Five years on from the implementation of the Free Trade Agreement (FTA) between the European Union and Peru, a EU delegation visited Peru to look into complaints by civil society organisations and the Peru Europe Platform (PEP). These relate to Peru’s alleged failure to comply with Title IX of the FTA on sustainable development. The delegation consisted of six experts on trade, environmental and labour issues.
Title IX is designed to enable civil society organisations, representing different sectors (labour, environment and business), to get together, to discuss, and to come up with joint solutions to perceived non-compliance with sustainable development principles.
The complaint was submitted in October 2017. Through emblematic cases, it looked into alleged violations by the Peruvian government of a series of provisions contained in the FTA. The EU and its member states were asked to assess the information provided and make appropriate recommendations to the Peruvian authorities to remedy the situation. The full text of the complaint is available.
In August, EU Trade Commissioner Cecilia Malmstrom issued a letter to the Peruvian government over implementation of these agreements on sustainable development. In the letter, she highlighted Peru’s failure to fully honour Title IX and requested the government to put in place an action plan to remedy deficiencies in the areas of labour rights and the environment.
On 29 August, the Minister of Tourism and Foreign Trade responded to Malmstrom’s letter indicating that “it is necessary to make a distinction between potential concerns related to the implementation of the agreement, on which Peru has always shown a disposition to sustain a collaborative dialogue, and other issues that go beyond the implementation of the agreement”. The letter also spoke of the existing national mechanisms for dialogue with Peruvian civil society that conform to the FTA’s provisions.
Prior to the EU visit to Lima, the Peruvian government produced a 70-page document outlining its response with regard to the civil society complaint. In both documents, the Peruvian government sustained its position by denying responsibility for failures to comply with Title IX and rejecting the need to elaborate a plan of action as requested by Commissioner Malmstrom.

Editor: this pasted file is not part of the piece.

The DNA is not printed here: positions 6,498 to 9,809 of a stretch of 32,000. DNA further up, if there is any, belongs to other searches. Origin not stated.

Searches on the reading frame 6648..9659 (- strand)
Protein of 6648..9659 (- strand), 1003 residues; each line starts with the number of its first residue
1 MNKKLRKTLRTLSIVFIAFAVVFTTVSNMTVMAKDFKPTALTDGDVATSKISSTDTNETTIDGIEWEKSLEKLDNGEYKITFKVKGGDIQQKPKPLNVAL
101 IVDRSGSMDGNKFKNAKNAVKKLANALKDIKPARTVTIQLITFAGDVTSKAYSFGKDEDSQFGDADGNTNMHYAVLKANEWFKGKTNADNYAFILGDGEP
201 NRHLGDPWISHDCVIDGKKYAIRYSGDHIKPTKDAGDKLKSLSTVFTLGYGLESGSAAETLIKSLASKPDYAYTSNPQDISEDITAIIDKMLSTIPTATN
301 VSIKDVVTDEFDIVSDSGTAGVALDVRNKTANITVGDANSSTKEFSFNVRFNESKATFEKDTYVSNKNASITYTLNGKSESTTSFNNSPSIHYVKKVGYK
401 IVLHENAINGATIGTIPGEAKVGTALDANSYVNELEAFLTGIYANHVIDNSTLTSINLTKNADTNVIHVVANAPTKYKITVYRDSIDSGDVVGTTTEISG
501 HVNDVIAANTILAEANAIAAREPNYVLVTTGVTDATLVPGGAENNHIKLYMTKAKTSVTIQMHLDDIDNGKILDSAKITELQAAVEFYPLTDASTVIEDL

According to the Peruvian authorities, the government continues its efforts to reduce labour informality and to strengthen existing institutional mechanisms to protect the environment. This, despite repeated evidence showing the negative effects brought forward by the weakening of environmental standards to promote foreign investment. This we have reported on previous occasions (see, for example, “Environment Ministry protest at being sidelined on hydrocarbons policy”, and “Ombudsman issues a damning report on the regulation of environmental impacts”).
During the visit, the EU delegation met with civil society organisations, industry and union representatives as well as government authorities from several ministries, including Tourism and Foreign Trade, Environment, and Labour.
For their part, Peruvian civil society organisations produced a detailed report containing a preliminary proposal that outlines what a ‘plan of action’ to address Peru’s shortcomings to comply with Title IX should contain. It includes a detailed analysis of Peru’s failings in the areas of labour rights, the environment, and adequate mechanisms of civil society participation, as well as recommendations for the government to remedy the situation. We will share the document, which was handed to the EU’s delegation, once it is available online.
The delegation’s findings are expected to be published in an official European Commission position paper towards the end of the year.